At the occasion of International Mother Earth day, we share some reflections on how the ETN NEW-MINE wants to contribute to a more sustainable future.
In this day, try to close your eyes and remember the beautiful nature that is all around us. Remember the smell, the colours, and the sounds of it. The beautiful landscapes that surround us.
“Pachamama”, which in the Quechua language literally means Mother Earth, permeates all aspects of life and it is venerated by the Inca and other indigenous people of the Andes. It is from her that life starts, she protects and nourishes, and in her everything ends. Of course, this is a concept that many of us have already heard. But what strikes me of the Inca culture is the profound respect that they have for their Pachamama. They venerate the Pachamama in a religious syncretism which is of great inspiration and which allows a broader vision of nature and the natural environment. Nature, the mountains, rivers and lakes all flora and fauns, are a representation of the Pachamama itself, are gifts to humans, sources of life and, most importantly, are to be protected.
Believing or not in any kind of religion does not prevent us from caring about the Earth, the natural environment with all its flora and fauna. And does not prevent us from thinking about the great impact of human operations. Indeed, we are constantly reminded about the impacts of anthropogenic activities and habits on the environment. How many times have we now heard the word “sustainability” or “sustainable development”? Sustainable development is seen as “Development that meets the needs of the present without compromising the ability of future generations to meet their own needs” (Bruntland Report for the World Commission on Environment and Development, 1992). Many of the problems that we do not face today will just be left for our children and grandchildren, the future generations, to deal with.
In this framework, waste management is of particular interest. The continuous exploitation of limited resources, the high impacts of production processes and the issues related their disposal, are leading sustainability practitioners to develop new business models to reduce the use of primary resources by reusing, recycling secondary ones and reducing their use when possible. These new business models are at the base of the concept of circular economy, where reuse of products and materials is the priority, to increase materials productivity, reduce the impacts related to their primary production, achieve energy savings, and to eventually reduce the need of more resources in future products and processes.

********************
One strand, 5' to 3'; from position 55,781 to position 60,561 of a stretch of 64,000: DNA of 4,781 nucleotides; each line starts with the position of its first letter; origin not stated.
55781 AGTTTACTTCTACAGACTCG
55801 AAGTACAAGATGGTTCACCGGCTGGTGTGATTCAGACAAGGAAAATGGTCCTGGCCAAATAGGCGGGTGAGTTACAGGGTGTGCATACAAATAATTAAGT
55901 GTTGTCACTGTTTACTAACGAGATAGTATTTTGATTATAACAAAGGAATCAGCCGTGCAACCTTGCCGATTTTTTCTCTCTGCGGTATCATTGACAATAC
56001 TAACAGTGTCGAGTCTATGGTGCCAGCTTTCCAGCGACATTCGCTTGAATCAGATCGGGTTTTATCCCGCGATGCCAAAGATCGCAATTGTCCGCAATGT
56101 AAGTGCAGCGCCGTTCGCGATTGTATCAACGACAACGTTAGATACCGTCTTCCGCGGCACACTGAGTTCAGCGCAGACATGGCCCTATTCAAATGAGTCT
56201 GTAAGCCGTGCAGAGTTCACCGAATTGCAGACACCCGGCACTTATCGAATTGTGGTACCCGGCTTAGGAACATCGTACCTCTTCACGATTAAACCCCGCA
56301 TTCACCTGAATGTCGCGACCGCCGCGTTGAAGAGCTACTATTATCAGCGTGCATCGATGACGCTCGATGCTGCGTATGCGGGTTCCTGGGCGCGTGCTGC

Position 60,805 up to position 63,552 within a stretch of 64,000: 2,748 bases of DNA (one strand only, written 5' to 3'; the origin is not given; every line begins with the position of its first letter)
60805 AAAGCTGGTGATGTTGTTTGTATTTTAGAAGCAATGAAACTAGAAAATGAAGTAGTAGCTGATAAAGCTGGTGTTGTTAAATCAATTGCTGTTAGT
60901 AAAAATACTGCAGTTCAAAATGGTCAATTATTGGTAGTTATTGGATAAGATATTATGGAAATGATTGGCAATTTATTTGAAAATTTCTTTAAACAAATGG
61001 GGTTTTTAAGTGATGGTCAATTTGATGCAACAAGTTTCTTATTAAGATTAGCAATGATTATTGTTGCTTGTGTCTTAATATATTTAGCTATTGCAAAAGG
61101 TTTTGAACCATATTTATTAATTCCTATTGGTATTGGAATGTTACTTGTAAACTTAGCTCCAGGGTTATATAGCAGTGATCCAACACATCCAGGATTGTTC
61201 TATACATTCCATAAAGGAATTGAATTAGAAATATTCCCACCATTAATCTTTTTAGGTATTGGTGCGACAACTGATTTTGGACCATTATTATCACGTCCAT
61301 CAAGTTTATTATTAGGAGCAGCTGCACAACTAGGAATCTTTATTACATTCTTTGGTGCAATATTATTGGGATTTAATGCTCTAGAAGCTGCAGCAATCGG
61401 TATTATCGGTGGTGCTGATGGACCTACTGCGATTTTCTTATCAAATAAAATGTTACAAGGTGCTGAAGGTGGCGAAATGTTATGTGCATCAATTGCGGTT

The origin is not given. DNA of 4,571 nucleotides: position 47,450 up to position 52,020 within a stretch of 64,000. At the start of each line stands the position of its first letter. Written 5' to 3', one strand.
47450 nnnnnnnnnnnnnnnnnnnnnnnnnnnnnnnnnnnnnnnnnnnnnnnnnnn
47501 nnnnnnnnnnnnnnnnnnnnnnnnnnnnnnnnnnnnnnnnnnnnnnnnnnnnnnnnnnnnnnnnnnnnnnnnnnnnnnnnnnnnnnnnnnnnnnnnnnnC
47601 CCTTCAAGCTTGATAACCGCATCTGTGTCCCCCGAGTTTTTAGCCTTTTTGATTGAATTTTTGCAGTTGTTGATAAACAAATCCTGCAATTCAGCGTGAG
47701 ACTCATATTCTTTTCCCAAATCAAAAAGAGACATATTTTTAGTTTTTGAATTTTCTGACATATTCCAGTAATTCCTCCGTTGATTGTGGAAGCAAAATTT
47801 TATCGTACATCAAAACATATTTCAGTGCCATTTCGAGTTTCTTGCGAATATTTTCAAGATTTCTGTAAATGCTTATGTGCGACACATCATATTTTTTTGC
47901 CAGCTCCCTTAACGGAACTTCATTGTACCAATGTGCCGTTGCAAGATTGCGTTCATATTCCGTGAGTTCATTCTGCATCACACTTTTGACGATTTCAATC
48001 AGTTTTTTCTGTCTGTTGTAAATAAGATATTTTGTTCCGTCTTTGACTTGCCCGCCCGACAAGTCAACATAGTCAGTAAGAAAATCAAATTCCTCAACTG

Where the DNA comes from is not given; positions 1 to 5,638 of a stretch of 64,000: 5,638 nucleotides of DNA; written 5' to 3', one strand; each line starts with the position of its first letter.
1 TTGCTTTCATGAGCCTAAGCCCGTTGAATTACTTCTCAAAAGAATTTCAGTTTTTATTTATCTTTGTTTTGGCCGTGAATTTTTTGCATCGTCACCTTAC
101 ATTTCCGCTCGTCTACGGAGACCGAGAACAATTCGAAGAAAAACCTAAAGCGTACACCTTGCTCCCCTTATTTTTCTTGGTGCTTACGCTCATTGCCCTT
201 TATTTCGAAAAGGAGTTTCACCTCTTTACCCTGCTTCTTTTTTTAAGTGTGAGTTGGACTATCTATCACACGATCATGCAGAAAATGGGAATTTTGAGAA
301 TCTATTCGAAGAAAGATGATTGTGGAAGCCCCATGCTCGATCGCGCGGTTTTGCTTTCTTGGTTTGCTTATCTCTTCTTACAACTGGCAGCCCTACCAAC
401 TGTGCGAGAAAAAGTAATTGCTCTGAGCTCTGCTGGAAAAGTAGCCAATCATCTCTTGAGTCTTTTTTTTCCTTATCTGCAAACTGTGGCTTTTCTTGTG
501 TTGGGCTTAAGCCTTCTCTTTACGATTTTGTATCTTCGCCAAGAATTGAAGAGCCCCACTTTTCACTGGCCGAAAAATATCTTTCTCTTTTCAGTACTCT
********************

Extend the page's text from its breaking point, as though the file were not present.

Waste is a huge reservoir of resources such as materials, that can be recovered for secondary markets, and energy, which can be produced by replacing traditional fuels with waste itself or with the products of waste degradation. However, with the currently available technologies, many materials are still left in landfills and the residues from thermal processes for energy recovery are mainly re-landfilled. The recovery of materials and energy from disposed waste, which cannot be recycled directly or reused, will be of great importance in future. The benefits that could be achieved are not only economic, considering the market value of secondary materials, but also environmental. In fact, only in Europe there are around 500’000 landfill sites. Most of them are not operational anymore and often covered up. However, the fact that we can’t see them anymore does not reduce the impacts that landfills have on the environment and human health. The impacts related to waste degradation last for thousands of years. In literature, different studies have been made related to the impact of waste in landfill over a 100 years how they cannot be neglected.
In our project, 15 young researchers are focusing on the possibility of recovering materials and energy from landfill sites to the highest extent possible. Related to what has been said here, the processes we will research on will help to identify the optimal and most sustainable solutions to recover materials and to produce new materials from the residues of other processes, such as the thermal valorisation processes to recover energy. This will allow to reduce the residues and waste to re-landfill, while at the same time recovering material that can be reused closing the materials loops (circular economy). Apart from the economic return that the recovery of resources from waste could lead to, environmental and social motivation are fundamental drivers of the research project.
As Baden Powell said in 1941, everyone should try to “leave this world a better place than we found it“. All of us can make a change, starting from our everyday activities. And when you start lacking motivation to do so, just stop, close your eyes and imagine or remember the beauty of nature. Let’s try to protect this amazing gift that has been given us.